If you’re a parent, chances are you’ve thought about the cost of college – even if your child is still in diapers! And with the cost of tuition and room and board steadily on the rise, affording college can seem overwhelming and unrealistic for many. The good news, is that it’s never too early to start saving for a college education, and there is a specific type of savings plan that can help you do exactly that.
One popular savings vehicle for college expenses is a 529 plan
. With a 529 plan, you deposit money into an investment account that you set up on behalf of the student (also known as the beneficiary). The money you deposit into a 529 plan won’t reduce your taxable income – like deposits made into a 401k - but when you withdraw funds down the road to pay for college, the investment earnings in your plan will not be taxed. In other words, your money can grow tax-free; that is, as long as the withdrawals are used for qualified education expenses. 529 plans can typically be used to cover college education costs such as tuition and fees, room and board, required textbooks and other class supplies, as well as necessary technology like computers, internet service plans, and printers.
If 529 plan withdrawals are used for non-qualified expenses, you could face a penalty in addition to having to pay taxes on any earnings in the account. It’s important to note that you can always withdraw the money you originally invested without penalty, however any gains you’ve made off of that initial investment will be subject to taxation and a 10% penalty fee if the expenditures are deemed uncovered and non-qualified.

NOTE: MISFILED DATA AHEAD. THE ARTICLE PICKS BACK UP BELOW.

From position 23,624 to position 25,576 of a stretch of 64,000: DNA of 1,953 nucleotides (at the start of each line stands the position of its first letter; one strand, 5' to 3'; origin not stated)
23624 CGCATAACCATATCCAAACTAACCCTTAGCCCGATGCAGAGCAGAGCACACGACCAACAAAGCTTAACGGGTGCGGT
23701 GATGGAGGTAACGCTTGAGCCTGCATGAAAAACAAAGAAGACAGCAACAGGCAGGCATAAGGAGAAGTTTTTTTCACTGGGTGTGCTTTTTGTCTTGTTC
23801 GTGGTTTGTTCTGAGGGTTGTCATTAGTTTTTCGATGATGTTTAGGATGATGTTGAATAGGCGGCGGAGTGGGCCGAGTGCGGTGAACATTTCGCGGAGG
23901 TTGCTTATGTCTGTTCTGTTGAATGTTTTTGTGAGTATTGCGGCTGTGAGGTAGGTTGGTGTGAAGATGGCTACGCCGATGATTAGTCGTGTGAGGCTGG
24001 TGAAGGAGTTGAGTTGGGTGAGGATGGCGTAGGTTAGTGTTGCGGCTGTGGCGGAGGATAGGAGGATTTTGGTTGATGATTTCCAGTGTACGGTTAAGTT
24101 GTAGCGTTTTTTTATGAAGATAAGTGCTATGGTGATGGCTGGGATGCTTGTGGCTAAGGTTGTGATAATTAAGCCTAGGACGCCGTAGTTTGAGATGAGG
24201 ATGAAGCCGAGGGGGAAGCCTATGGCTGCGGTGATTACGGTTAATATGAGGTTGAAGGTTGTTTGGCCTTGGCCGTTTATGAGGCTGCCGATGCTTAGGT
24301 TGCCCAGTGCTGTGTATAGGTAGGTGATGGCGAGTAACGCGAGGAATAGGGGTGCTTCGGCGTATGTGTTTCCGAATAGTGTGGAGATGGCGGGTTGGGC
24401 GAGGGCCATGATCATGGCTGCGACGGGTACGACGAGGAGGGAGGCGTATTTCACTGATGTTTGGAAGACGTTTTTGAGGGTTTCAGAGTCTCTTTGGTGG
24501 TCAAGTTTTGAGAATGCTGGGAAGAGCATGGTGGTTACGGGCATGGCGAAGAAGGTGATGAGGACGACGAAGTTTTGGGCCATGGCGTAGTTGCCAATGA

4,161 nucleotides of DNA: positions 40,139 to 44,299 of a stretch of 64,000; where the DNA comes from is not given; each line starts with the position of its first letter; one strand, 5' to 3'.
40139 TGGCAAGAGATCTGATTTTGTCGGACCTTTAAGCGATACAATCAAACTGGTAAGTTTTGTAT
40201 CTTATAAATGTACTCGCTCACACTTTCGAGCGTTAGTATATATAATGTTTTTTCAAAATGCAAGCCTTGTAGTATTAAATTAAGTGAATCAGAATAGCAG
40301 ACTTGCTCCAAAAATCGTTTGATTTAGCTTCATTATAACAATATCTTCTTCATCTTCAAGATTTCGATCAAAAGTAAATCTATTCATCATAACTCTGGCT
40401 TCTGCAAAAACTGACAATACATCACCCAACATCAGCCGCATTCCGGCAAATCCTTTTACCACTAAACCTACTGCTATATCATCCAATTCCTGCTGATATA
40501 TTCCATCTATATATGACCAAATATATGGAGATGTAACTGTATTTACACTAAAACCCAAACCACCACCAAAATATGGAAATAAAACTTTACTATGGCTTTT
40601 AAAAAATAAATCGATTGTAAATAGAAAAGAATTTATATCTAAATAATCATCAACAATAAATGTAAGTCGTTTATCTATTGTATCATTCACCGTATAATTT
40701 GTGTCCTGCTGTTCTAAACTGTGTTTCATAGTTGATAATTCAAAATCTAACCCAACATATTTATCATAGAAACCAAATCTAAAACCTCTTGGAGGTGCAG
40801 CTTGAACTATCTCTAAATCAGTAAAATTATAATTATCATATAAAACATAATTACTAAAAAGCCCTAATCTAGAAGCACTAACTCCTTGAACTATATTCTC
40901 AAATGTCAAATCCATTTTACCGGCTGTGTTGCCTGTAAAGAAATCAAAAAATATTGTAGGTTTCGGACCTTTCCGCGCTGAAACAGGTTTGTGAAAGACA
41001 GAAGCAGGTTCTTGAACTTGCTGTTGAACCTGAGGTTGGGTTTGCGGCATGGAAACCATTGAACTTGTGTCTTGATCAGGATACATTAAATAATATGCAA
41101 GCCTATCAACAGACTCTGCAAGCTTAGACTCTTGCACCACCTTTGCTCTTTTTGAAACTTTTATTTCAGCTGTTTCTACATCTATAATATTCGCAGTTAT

One concern parents have with 529 plans, is what happens to the money in the account if their child doesn’t end up going to college. In addition to being able to withdraw your principal (the amount you invested minus any investment earnings) without incurring a penalty fee, parents facing this type of situation may have a few other options as well. To start, there are some withdrawal exceptions with 529 plans that allow for non-qualified withdrawals. In the event that the student receives a scholarship, dies, or enrolls in a U.S. service academy instead of college, parents can withdraw from the 529 plan without having to pay the 10% penalty, however they will still have to pay taxes on any earnings.
If the student beneficiary decides not to attend college, another option is to change the beneficiary to another child. In this case, the other child can utilize the full amount of the 529 plan for qualified expenses, tax-free and without penalties, when they are ready to attend college.
offer their own 529 plans, including Massachusetts
and Rhode Island
. Plan rules, including minimum contribution requirements, and lifetime contribution limits, vary by state, so it’s a good idea to review your state’s plan in detail. It’s also worth noting that you don’t have to
go with your own state’s plan.
And unlike other tax-advantaged accounts, like IRAs and 401ks, the IRS doesn’t have a specific annual contribution limit for 529 plans. Some states do set their own limits, but they’re typically quite high (for some states, they’re as high as $300,000 or more per year). You should keep in mind however, that if you contribute an annual amount that exceeds the gift tax exclusion (which is $15,000 for 2018), you will likely have to file a gift tax return
(although having to file a gift tax return doesn’t necessarily mean that you’ll owe the IRS any additional money).
Another helpful aspect of 529 plans is that families can now use them to pay up to $10,000 per student, per year, in tuition expenses at private K-12 schools. These changes became effective January 1, 2018 as part of The Tax Cuts and Jobs Act. Prior to this change, parents looking to save for private grade school or high school tuition usually had to go with a Coverdell Education Savings Account, rather than a 529 savings plan.
And, if your beneficiary is undecided about attending college immediately after high school graduation, there’s no reason to panic. You can leave funds in a 529 account until they’re needed, since there’s no penalty for taking distributions beyond the age of 30.
A 529 plan can be a great way to invest in your child’s future, but remember that it’s always a good idea to consult with a tax advisor or financial professional before making any major investment decisions. If you’re interested in learning more
about whether a 529 plan might be a good fit for your education savings goals, contact BankFive